Veterans Affairs Secretary Eric Shinseki testifies Oct. 9 before the House Veterans Affairs Committee. About 3.8 million veterans will not receive disability compensation next month if the partial government shutdown continues into late October, Shinseki told lawmakers. (Evan Vucci/AP)
Progress on reducing the veterans’ claims backlog has ground to a halt as a result of the partial government backlog that began Oct. 1 — and things could get far worse.
Veterans Affairs Secretary Eric Shinseki, testifying Oct. 9 before the House Veterans Affairs Committee, said the backlog now stands at about 400,000 claims after a dramatic 30 percent drop since March. But, since the partial government shutdown on Oct 1, the backlog had climbed by about 2,000 in and would continue increasing unless full funding was provided to his department.
“The shutdown directly threatens VA’s ability to eliminate the backlog,” he said. “We have lost ground we fought hard to take.”
About 1,400 fewer claims are being processed each day because mandatory overtime for claims was halted, he said.
“We are no longer making the significant gains,” he said.
Claims processing will be suspended if the lapse in funding continues through late October, he said, delaying decisions on an average of 5,600 claims a day for each day the shutdown drags on.
Just funding VA doesn’t fix the entire problem, Shinseki said, because VA depends on information from the Social Security Administration and Internal Revenue Service to complete some claims where income is an issue.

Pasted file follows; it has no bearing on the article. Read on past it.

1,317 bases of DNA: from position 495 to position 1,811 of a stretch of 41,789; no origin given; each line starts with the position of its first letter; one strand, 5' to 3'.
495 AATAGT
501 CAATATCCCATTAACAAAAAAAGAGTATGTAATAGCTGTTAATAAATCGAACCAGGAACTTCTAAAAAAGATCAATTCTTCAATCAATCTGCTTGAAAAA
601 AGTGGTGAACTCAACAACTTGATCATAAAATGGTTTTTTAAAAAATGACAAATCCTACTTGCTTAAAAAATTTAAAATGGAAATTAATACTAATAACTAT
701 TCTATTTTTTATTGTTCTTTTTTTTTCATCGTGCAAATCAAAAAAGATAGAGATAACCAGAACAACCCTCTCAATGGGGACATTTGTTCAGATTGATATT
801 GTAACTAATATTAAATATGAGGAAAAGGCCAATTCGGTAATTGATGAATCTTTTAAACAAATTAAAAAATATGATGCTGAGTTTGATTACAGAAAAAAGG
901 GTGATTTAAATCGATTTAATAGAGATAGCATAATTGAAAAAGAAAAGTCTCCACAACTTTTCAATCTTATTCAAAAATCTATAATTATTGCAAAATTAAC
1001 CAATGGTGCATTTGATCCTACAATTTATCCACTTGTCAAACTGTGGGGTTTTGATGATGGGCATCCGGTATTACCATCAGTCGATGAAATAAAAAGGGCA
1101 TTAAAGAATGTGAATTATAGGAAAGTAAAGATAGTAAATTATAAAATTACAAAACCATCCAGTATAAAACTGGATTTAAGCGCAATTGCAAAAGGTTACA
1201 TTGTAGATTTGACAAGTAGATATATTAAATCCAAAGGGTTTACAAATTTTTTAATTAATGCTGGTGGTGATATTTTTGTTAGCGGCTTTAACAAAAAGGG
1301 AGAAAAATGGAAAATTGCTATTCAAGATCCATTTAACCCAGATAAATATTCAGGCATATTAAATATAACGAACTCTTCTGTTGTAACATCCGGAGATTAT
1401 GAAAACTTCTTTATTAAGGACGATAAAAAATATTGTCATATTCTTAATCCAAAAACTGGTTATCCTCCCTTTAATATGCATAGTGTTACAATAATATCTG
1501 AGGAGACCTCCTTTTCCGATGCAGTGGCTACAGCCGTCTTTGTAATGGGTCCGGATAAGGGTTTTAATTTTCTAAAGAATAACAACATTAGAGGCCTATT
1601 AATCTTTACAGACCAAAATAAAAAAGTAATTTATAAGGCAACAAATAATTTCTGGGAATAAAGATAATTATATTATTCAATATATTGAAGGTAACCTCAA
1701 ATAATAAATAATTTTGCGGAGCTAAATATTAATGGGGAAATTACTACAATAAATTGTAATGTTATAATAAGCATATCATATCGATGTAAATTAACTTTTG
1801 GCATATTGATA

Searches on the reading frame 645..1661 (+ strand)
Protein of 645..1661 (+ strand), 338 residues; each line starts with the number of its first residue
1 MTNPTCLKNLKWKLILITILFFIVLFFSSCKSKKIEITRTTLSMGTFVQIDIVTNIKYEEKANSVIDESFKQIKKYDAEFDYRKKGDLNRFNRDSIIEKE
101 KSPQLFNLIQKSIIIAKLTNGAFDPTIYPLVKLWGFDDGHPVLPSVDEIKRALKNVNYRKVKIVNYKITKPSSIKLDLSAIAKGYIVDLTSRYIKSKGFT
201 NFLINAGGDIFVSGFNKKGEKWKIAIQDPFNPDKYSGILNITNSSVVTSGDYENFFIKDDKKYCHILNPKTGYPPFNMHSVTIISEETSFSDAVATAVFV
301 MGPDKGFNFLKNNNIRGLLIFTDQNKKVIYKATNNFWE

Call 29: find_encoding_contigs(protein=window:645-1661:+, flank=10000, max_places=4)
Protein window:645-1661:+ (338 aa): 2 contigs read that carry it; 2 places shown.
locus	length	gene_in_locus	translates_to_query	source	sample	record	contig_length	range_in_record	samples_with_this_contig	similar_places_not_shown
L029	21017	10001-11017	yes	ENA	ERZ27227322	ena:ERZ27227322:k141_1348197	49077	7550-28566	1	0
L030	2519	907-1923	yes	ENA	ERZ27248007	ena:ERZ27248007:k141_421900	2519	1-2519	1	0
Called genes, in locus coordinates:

An extended shutdown could jeopardize the Obama administration’s plan to eliminate the claims backlog by the end of calendar year 2015, an effort that requires a combination of extra hours for claims processors, improvements in the claims process and a substantial shift toward having fully electronic claims.
Earlier this year, VA had intended to end on Oct. 1 the mandatory overtime requiring 20 hours extra work a month. Before the government shutdown, VA’s plans changed. It wanted to continue mandatory overtime through Nov. 16 and to encourage voluntary overtime through the end of the calendar year, said Victoria Dillon, a VA spokeswoman.
A slowdown in claims processing is a concern for veterans. “In recent months, we have seen a significant and laudable reduction in the backlog,” Iraq and Afghanistan Veterans of America said in a statement. “If the shutdown continues, we may not only see a slowdown of this trend but a potential reversal of the trend. This would represent a major setback for the VA, for veterans and for the country.”